A Large Plastic Toy Kitchen – Dr. Plastic Picker

A Large Plastic Toy Kitchen

| Posted in Reduce/Reuse/Recycle

October 23, 2019

by drplasticpicker

Starting at the end.

Its hard to know how parts of our plastic-filled lives ends up on the beach. The current commonly quoted percentage is 30% of plastics ends up in the ocean. But the Ocean Clean Up group has done research now demonstrating that much of that ocean plastic actually is repeatedly washed onto our shores, and at some point escapes and joins the Great Pacific Garbage Patch.

This Large Toy Plastic Kitchen holds a lot of meaning to our family. The picture above is where it is now, with it’s second family and two beautiful siblings playing together. If this toy is cared for properly it could be the host of many more times of great fun and laughter for many generations.

I bought this Large Plastic Toy Kitchen after our daughter had a high fever for a few days. She was a toddler, and it was a viral fever. But she has been sick in the past and hospitalized multiple times. I had to work for some of the time she was sick that episode. I was a young pediatrician and I had her grandparents to care for her, but I felt guilty calling in sick for a toddler with 104 fever. At that point, my perception is that older colleagues would constantly comment on how the young moms were always using sick leave and I needed to prove that I was different. Now that I am older, I know that was unncessary and I regret that I wasn’t able to comfort her myself. But I bought her this kitchen that was about $100, because at that point I had money and not time.

But in the ensuing decade, this Large Toy Kitchen has entertained my daughter and her cousins for untold number of play dates and sleep overs. They would disappear into the playroom, and often come out with yarn concoctions of spaghetti, paper pizzas, and plastic baked goods galore. They knew that I always took my make-believe coffee with plenty of cream and sugar as well, and that my sister (mother of my beloved niece and playmate of my daughter) took hers with less cream and sugar.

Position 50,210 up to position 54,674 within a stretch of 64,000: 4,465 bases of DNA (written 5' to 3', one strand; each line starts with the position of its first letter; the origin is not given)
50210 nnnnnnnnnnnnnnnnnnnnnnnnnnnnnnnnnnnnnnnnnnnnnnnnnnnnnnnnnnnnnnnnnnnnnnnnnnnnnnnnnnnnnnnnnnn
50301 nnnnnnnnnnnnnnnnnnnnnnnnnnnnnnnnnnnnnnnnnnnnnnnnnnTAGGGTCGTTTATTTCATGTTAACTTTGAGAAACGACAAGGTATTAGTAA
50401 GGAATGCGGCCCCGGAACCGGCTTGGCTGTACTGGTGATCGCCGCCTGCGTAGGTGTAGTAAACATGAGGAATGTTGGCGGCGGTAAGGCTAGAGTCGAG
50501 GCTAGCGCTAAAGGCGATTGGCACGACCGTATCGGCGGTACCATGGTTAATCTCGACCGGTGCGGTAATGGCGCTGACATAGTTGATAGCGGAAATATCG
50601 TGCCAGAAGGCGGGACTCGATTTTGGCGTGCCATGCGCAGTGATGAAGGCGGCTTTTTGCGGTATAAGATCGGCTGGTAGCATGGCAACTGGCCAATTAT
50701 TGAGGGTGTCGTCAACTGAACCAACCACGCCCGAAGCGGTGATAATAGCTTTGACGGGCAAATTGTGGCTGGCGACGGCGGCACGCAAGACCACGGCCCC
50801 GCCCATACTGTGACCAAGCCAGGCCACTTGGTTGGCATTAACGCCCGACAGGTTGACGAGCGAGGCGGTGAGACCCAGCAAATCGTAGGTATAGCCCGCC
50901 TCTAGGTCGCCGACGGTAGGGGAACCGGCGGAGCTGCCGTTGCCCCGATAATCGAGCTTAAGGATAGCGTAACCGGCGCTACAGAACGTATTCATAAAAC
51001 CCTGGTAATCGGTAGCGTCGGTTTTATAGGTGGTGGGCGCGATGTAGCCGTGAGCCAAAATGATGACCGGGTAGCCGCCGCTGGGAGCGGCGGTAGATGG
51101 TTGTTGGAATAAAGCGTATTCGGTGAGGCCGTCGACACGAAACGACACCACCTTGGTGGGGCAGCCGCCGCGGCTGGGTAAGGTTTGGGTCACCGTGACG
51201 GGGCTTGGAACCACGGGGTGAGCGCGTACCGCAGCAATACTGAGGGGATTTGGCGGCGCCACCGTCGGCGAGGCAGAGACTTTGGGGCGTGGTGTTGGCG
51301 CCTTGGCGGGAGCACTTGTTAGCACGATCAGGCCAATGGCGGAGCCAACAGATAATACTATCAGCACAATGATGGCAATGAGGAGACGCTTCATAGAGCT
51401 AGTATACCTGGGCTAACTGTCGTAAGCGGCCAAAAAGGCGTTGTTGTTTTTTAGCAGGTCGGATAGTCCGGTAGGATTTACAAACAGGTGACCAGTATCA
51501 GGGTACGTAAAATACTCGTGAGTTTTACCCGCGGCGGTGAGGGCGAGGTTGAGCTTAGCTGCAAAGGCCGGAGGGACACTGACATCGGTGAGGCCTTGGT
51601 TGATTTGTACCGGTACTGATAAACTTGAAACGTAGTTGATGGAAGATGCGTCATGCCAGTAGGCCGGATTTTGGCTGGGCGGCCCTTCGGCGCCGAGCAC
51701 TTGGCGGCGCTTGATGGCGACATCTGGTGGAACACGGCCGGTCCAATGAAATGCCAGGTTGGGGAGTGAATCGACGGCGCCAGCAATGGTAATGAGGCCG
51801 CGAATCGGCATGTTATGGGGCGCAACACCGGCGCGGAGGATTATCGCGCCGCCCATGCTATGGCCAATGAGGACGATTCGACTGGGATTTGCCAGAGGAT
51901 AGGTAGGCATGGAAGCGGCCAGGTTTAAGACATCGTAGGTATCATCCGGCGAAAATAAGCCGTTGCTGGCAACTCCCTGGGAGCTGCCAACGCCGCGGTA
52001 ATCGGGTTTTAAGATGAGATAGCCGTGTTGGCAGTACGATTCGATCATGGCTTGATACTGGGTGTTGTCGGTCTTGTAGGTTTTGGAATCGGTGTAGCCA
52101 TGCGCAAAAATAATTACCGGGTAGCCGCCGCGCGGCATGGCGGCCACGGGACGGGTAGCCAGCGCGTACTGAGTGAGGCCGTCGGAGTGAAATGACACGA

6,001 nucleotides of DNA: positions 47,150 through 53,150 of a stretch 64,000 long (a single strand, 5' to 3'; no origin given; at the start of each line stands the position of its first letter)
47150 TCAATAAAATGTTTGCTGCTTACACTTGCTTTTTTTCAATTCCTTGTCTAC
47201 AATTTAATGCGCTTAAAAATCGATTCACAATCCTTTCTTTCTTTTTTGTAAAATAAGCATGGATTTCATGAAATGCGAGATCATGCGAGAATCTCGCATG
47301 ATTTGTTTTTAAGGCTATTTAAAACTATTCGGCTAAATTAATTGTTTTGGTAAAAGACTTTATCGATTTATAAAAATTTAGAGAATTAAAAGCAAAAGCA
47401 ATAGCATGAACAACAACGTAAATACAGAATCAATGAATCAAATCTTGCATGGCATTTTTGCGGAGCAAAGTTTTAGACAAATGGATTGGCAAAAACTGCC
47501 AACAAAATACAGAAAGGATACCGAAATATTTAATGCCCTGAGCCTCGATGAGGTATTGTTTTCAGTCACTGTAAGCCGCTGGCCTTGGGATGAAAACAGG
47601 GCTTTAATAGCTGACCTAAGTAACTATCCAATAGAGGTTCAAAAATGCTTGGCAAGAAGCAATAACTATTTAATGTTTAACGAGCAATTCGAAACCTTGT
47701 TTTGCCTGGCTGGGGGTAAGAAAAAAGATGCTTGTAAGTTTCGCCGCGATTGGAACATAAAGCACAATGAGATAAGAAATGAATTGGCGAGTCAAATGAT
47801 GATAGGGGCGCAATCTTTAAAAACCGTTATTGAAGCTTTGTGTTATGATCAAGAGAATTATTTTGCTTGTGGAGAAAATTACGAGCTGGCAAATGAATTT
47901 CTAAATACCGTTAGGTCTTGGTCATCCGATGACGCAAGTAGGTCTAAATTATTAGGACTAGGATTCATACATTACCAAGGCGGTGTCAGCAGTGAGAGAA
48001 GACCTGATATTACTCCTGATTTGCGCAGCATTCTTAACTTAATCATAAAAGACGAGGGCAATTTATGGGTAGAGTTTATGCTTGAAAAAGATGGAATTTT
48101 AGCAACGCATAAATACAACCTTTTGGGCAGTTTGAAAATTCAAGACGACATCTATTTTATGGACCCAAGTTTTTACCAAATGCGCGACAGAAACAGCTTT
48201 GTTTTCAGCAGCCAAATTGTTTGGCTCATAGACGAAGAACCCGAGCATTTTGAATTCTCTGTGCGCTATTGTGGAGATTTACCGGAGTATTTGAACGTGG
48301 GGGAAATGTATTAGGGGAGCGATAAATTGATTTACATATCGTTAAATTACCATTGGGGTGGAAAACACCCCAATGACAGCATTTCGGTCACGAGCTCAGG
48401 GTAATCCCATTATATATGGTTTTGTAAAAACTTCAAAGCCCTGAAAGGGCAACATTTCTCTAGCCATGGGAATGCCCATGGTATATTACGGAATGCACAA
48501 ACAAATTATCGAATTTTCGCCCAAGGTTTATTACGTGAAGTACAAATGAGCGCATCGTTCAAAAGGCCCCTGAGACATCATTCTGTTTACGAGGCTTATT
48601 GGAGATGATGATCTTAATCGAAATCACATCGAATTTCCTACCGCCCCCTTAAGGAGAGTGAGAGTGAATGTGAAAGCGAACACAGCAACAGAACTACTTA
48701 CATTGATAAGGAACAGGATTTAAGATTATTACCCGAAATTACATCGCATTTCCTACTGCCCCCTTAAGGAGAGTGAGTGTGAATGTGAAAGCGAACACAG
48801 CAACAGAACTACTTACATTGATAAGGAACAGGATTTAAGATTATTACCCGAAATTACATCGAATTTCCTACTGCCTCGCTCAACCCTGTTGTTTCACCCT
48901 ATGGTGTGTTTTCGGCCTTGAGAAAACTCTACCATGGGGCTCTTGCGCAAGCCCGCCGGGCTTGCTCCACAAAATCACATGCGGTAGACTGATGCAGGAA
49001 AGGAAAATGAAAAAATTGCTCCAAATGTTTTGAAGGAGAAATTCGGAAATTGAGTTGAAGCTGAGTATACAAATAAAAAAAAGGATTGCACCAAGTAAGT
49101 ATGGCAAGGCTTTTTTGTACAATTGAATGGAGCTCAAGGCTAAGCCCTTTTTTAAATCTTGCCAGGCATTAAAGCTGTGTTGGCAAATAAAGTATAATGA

Now my daughter watches the Food Network and is an amazing force in the real kitchen. We bought her own set of fancy pots and pans that belong to her. She can whip up quiches, macaroons, and makes tortillas from scratch. It was time to say goodbye to this childhood toy, as we needed more room for her books and painting supplies.

This Large Toy Kitchen now lives in the home of another younger pediatrician. Her children are lovely and she is lovely. Through this toy kitchen, I have gotten to know this young pediatrician better. She was president of her undergrad’s ecological club and she is very savy with her finances. I hope that when her children are sick at 104, that she will utilize sick leave as I’ve told her the story behind why I bought this kitchen.

We are trying not to purchase too many more new things and pass along these childhood posessions whether they be plastic, paper or wood onto those families that we think will find them useful. As the endless goods have stopped flowing into the house, and things are gifted/donated or just used within the house – we have more room in our lives for people and experiences. When my daughter has time in her busy middle school schedule, we want to visit her old kitchen in its new home – and I am hoping she can learn a new recipe from this young pediatrician who is a very good cook and I can play with these beautiful children as I cannot have any more of my own.

Ocean plastic picking has brought me so much joy and an appreciation of things and people, as I try to reduce the amount of plastic in our lives. This blog is for our community. Please share a story below in the comments of how you have passed on something to someone else and kept plastic out of the landfills and oceans. Much love , drplasticpicker eagerly awaits your stories.

If you want to read more about this beautiful young family, they are featured in our Squeasy Gear https://www.squeasygear.com product reviews https://drplasticpicker.com/squeasy-gear-1-tackling-the-pediatric-fiber-deficit-with-real-fruit-and-not-plastic/.

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